With the launch of Spring well underway, we asked John Russell, Senior Director from Ofwat, about his hopes and ambitions for the UK’s Innovation Centre of Excellence.

Why do you think a centre of excellence was needed for the water sector?

The water sector in England and Wales – like their counterparts across the world – face unprecedented pressures such as climate change, population growth and huge public concern about pollution and water company capability to tackle it. At the same time companies have big opportunities to change lives and improve our natural environment.

Innovation is and will always be crucial for delivering reliable, resilient and safe water and wastewater services that are affordable and create wider benefits for the environment and society. As a regulator we can play our part, particularly through our fund and competitions, but there is a lot more that needs to be done to build a thriving innovation ecosystem. Many organisations are already playing a critical role in driving innovation, and we think that Spring is an important catalyst.

A key role for Spring, alongside Ofwat, smaller companies and those outside the sector, will be to help different elements of the water sector work better together to find those exciting new innovations and help them grow. At the same time, Spring can be a shop window for innovation and encouraging those from outside the sector and internationally to want to do work here. In working together, we can find better solutions to the big challenges we face.

What do you think the water industry can learn from other sectors?

I think the water industry can learn an enormous amount from other sectors. But I also think other sectors could learn an enormous amount from what’s happening in water too.

The key is finding a way to share that learning. And that probably starts with getting some very simple things right: sharing our challenges in a language others can understand and not trying to solve shared challenges alone.

As an industry we need to be more open to looking further afield, to consider ideas from less conventional sources, such as smaller companies and those outside the sector, and have an open door. We need a better awareness of what is happening in adjacent sectors and elsewhere around the world. It may largely be a monopoly sector but none of us has a monopoly on good ideas.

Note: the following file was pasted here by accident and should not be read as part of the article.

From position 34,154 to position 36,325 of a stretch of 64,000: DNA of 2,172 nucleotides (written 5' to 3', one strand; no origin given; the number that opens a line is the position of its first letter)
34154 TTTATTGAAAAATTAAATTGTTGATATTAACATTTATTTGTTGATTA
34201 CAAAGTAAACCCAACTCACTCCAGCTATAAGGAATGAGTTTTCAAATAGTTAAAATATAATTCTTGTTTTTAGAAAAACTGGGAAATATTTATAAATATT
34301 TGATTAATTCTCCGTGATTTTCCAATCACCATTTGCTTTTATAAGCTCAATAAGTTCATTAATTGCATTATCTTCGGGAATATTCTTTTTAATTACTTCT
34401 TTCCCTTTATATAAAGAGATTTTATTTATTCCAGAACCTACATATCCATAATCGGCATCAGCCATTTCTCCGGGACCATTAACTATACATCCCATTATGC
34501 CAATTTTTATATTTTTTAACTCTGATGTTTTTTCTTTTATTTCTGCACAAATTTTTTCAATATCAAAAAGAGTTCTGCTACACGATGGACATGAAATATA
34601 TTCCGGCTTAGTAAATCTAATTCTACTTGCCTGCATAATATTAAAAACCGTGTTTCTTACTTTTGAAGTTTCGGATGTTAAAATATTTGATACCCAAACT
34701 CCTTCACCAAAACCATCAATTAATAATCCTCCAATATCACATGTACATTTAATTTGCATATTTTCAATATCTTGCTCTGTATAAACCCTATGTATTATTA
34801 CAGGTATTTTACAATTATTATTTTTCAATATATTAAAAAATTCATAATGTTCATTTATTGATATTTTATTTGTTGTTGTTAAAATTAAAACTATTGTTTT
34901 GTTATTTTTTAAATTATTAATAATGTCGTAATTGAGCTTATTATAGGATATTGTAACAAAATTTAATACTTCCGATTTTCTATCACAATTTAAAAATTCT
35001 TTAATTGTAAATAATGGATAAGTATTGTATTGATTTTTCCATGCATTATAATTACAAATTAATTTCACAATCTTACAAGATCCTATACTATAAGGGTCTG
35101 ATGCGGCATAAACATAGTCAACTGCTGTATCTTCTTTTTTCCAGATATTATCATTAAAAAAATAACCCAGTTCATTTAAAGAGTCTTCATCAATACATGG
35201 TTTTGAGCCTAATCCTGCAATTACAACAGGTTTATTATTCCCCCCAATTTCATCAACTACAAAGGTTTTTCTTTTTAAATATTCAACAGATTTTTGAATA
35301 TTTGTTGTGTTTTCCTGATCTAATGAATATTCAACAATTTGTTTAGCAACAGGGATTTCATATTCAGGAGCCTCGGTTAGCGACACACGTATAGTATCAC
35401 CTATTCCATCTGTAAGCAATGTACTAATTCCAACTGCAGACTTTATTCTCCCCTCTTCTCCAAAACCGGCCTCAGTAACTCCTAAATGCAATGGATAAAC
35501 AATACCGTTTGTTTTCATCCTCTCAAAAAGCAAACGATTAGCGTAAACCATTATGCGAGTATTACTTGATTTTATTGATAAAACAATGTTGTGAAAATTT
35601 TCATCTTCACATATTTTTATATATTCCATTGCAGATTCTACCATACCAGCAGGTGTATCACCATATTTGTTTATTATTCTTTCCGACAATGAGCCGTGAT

What are your long-term ambitions for Spring?

Accelerating innovation means working better together, getting new voices and ideas into the sector, and ensuring those ideas achieve impact. Spring can play a role in all those areas.

How does Ofwat plan on interacting with Spring?

We expect regular engagement and will be really interested in what Spring is demonstrating in terms of improving innovation capacity in the sector. But we think it’s important that the sector and owns and drives things.

What is the single most important element that you think Spring could enable/unlock?

There are no silver bullets. Innovation can happen as much by taking small steps as they can through Eureka (or even accidental) moments. It can be a clever bit of technology or even just a new way of doing things with existing tools.

Ultimately though it is the sector’s openness to new ideas and desire to improve that are crucial. So the biggest change Spring can help enable is to help drive a more innovative culture and ecosystem within the sector that doesn’t just admire problems and challenges but asks “How can we do better?”.

Ofwat’s innovation fund has already awarded almost £40 million to 20 winning entries involving partners from many different sectors around the world. Find out more about the fund, winners and future competitions to enter at waterinnovation.challenges.org